I find it unlikely that most devout Orthodox and Catholics would agree with this. Even Catholics have Natural Family Planning for families that want to avoid contraception, but want to avoid having children for whatever reason and still enjoy the gift of sex. I have also been told that the Fathers are premillennial as well, yet I am not that at all with an Orthodox Preterist interpretation.

I have no problem with saying that our reading should seek to get us to Christ and this is a danger of historical study at times that one can get to that position of proving something happened without showing why it happened. C.S. Lewis said years ago that some theologians work so hard to show that God exists that it would seem like He has nothing better to do than to exist.

In the end, I was wondering what about this was so much the Orthodox Way. Much of it could have just been called the Christian Way since much of the theology as I said I have no problem with. I have a problem with shallow thinking no matter what the tradition is. I think a lot of people can find a new tradition and think they’ve found something totally new lacking in their original tradition, without pausing to see if such a thing exists in their tradition. I have no problem with things like liturgy and such. I do have a problem when I see doctrines that I can’t find in Scripture and I have no way of verifying a tradition.

My research continues hoping to find more historical. I encourage people in whatever tradition they are in to go deeper. We met with a Catholic priest once on this journey who told my wife she will find what she is seeking if she just goes deeper in Jesus. With that, I think all three traditions of Christianity would agree. All of us need to go deeper in Jesus.

In Christ,
Nick Peters

Deeper Theology

Are we staying in the shallow end? Let’s plunge into the Deeper Waters and find out.

My wife has been looking into Catholicism and Eastern Orthodoxy lately. This was really an area I never wanted to get involved in, but now I am. I want to know what claims she’s hearing and if I think they’re accurate or not. As it stands, I still remain a convinced Protestant, but I am noticing something.

While I think we Protestants have excelled at Bible Study, we’ve often neglected theology. We don’t really know much about what to do with our doctrine of God. We seem to treat the Trinity as this nice little doctrine that we keep around and we get out when we need to address Jehovah’s Witnesses.

My blog has been called Deeper Waters from the beginning because I think we have too often gone shallow. This has largely been due to a lack of discipleship on our part. We place a big emphasis on conversions. I really don’t like that term at all.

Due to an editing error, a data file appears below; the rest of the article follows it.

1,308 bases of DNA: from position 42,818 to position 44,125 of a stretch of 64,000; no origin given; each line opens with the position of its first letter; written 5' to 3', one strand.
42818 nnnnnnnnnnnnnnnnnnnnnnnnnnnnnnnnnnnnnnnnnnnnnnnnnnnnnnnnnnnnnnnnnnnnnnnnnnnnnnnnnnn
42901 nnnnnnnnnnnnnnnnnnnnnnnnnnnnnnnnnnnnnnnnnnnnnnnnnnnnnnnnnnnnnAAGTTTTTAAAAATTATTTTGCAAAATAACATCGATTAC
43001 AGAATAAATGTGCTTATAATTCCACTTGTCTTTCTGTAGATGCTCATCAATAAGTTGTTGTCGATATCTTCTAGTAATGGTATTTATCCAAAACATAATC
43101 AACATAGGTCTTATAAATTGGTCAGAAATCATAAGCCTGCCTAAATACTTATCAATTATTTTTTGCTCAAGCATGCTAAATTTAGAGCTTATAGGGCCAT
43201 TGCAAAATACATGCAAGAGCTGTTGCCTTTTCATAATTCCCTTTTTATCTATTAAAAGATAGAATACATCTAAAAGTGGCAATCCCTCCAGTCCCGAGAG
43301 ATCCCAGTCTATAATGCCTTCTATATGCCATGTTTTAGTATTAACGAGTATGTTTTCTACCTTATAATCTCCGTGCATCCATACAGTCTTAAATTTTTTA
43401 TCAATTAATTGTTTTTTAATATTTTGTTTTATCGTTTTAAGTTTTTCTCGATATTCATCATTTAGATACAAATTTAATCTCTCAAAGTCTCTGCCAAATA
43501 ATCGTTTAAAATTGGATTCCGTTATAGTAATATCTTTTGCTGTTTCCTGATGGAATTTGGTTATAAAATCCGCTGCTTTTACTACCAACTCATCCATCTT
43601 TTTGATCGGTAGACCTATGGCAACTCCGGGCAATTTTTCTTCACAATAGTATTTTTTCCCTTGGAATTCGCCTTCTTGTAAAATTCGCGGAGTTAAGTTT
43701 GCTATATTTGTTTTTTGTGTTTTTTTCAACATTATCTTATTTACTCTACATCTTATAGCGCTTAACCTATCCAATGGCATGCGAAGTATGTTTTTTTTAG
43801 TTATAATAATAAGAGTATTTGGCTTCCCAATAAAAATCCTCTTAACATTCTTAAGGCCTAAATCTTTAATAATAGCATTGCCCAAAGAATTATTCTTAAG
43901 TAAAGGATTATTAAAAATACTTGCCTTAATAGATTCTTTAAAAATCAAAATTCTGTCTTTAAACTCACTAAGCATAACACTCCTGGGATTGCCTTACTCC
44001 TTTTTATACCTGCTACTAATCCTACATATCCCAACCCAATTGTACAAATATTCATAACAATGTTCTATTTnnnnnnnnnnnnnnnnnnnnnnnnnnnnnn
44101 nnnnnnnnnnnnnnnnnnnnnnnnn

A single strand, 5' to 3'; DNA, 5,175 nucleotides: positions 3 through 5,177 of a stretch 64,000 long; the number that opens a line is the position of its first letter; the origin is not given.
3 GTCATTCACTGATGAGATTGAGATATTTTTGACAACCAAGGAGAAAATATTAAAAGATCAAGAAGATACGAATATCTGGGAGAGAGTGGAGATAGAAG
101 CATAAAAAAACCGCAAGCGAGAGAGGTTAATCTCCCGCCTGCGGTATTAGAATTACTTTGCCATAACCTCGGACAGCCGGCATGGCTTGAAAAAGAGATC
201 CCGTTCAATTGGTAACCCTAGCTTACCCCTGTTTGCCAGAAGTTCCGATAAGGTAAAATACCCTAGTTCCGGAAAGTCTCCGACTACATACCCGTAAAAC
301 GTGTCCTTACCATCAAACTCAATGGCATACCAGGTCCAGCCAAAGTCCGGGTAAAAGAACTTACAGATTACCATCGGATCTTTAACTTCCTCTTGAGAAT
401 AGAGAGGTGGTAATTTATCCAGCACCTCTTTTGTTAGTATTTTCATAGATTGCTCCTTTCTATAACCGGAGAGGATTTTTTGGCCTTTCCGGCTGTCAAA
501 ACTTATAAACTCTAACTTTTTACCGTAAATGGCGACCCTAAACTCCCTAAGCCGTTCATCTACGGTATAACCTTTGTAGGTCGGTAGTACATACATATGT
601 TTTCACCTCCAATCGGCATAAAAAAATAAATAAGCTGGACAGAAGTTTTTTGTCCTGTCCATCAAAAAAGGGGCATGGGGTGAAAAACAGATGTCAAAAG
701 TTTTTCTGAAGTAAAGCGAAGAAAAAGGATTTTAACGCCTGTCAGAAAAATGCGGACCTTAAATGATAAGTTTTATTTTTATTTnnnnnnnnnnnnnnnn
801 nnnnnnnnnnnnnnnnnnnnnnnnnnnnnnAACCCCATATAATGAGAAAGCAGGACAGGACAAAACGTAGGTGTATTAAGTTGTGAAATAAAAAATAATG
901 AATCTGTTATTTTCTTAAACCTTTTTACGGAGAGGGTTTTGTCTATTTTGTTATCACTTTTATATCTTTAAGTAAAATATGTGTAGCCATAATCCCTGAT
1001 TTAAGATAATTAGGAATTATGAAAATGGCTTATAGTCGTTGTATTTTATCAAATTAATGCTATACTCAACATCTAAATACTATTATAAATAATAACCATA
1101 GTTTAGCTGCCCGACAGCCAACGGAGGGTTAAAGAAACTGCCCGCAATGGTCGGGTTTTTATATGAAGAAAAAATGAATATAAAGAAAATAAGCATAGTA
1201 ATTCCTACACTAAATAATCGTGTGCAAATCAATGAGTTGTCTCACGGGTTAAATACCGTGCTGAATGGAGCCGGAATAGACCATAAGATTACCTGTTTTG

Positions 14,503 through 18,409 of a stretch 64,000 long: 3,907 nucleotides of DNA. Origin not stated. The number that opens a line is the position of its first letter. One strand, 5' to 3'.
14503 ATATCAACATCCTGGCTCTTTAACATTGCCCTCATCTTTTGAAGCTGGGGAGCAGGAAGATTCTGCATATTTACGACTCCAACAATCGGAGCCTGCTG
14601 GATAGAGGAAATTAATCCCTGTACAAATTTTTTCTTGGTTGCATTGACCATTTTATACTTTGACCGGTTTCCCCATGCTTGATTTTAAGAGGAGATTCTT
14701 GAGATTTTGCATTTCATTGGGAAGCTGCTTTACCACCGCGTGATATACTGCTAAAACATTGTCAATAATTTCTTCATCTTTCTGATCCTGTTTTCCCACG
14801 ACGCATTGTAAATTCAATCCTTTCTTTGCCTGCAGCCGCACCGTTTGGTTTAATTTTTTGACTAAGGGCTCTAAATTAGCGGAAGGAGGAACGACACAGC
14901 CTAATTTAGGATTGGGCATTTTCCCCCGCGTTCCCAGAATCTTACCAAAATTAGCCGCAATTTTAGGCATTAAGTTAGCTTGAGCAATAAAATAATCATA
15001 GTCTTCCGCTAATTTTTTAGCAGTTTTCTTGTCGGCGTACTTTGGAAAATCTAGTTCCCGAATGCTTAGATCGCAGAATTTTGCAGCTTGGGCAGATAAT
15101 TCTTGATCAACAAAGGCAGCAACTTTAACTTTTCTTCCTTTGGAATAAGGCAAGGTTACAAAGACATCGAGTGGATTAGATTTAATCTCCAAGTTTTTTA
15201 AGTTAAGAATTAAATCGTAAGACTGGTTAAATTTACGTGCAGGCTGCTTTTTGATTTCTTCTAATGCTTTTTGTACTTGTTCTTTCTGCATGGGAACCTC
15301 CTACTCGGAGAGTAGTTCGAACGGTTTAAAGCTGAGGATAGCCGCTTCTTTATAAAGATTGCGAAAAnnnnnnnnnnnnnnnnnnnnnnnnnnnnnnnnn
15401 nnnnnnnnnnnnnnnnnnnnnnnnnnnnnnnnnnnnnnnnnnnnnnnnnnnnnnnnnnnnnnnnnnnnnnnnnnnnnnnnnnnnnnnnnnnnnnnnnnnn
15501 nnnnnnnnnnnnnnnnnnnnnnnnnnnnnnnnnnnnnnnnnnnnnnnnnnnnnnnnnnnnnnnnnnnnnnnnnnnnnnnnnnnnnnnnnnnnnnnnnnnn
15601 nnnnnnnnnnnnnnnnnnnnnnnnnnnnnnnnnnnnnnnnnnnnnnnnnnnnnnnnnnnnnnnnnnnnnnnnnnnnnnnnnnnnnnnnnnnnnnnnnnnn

Imagine if we said we wanted to see more marriages. We worked to get people to the altar and to say their “I do” statements and then did nothing with them. Hypothetically, those people went back to live with their parents and never interacted at all.

We often do the same kind of thing with conversion. The goal is to get someone to walk down the aisle and say a prayer and make Jesus their savior. There is no investing in them. There is no training in them. There is no discipleship.

This isn’t an across the board condemnation. Of course, there are some churches that do this. There are far too many who do not. This is especially needed in an age where Christianity is being questioned left and right and most people don’t know how to make a basic defense of what they believe let alone know the basics of what they believe.

We often go to churches and sing songs about how Jesus is so important to us. Apparently, He’s so important that we don’t study anything about Him, learn about Him, read the Scripture that tells about Him, or think about Him much at all, except, you know, those times when we need something. Our Christianity is all about what Jesus does in our lives instead of what we do in His.

This is so even with our salvation. Many times, the goal of Christianity has been to get people to go to Heaven. While there, you will live forever and get to see your loved ones again. Oh yeah. God is there too, if that interests you and all. There is nothing about building up the Kingdom of God here. There is nothing about the difference salvation makes in this life. Paul said that if it is only for this life we have hope, we are above all men to be pitied. Paul knew we have hope for this life. Today could it be that Paul would write “If it is only for the next life we have hope….”?

What’s the solution?

It’s a really easy one. Return to deeper theology and study. This isn’t the area of only other traditions. Protestants in the past have done this. I suspect most of it is that here in the West, we have grown more individualistic and all about us. We spend so much time “listening for the voice of God” that we don’t really consider who it is we’re “listening” to.

At the Orthodox church, the priest told me to borrow if I wanted to learn from the library a book called The Orthodox Way. I have been going through it and wondering “Aside from a few secondary details, what about this is specifically Orthodox? I have no problem believing this about God as a Protestant.” I wonder how many people see this and don’t realize that other traditions can have the same views of God as well.

Our Christianity is supposed to be the central defining feature of our lives. Let’s make it that way. Let’s not drop our intellectual weapons. We can better know the God we say we love and serve by studying Him. A good spouse seeks to understand the other spouse so they can better love them. Should we not treat God even better?

In Christ,
Nick Peters

Book Plunge: In Search Of Ancient Roots

What do I think of Kenneth Stewart’s book published by IVP Academic? Let’s plunge into the Deeper Waters and find out.

Historically, many times different denominations have not gotten along. Today, there is much more communication and with the internet here, many people are coming across other belief systems they would have no access to before. Many an orthodox Protestant can be wondering about their belief system. Where did it come from?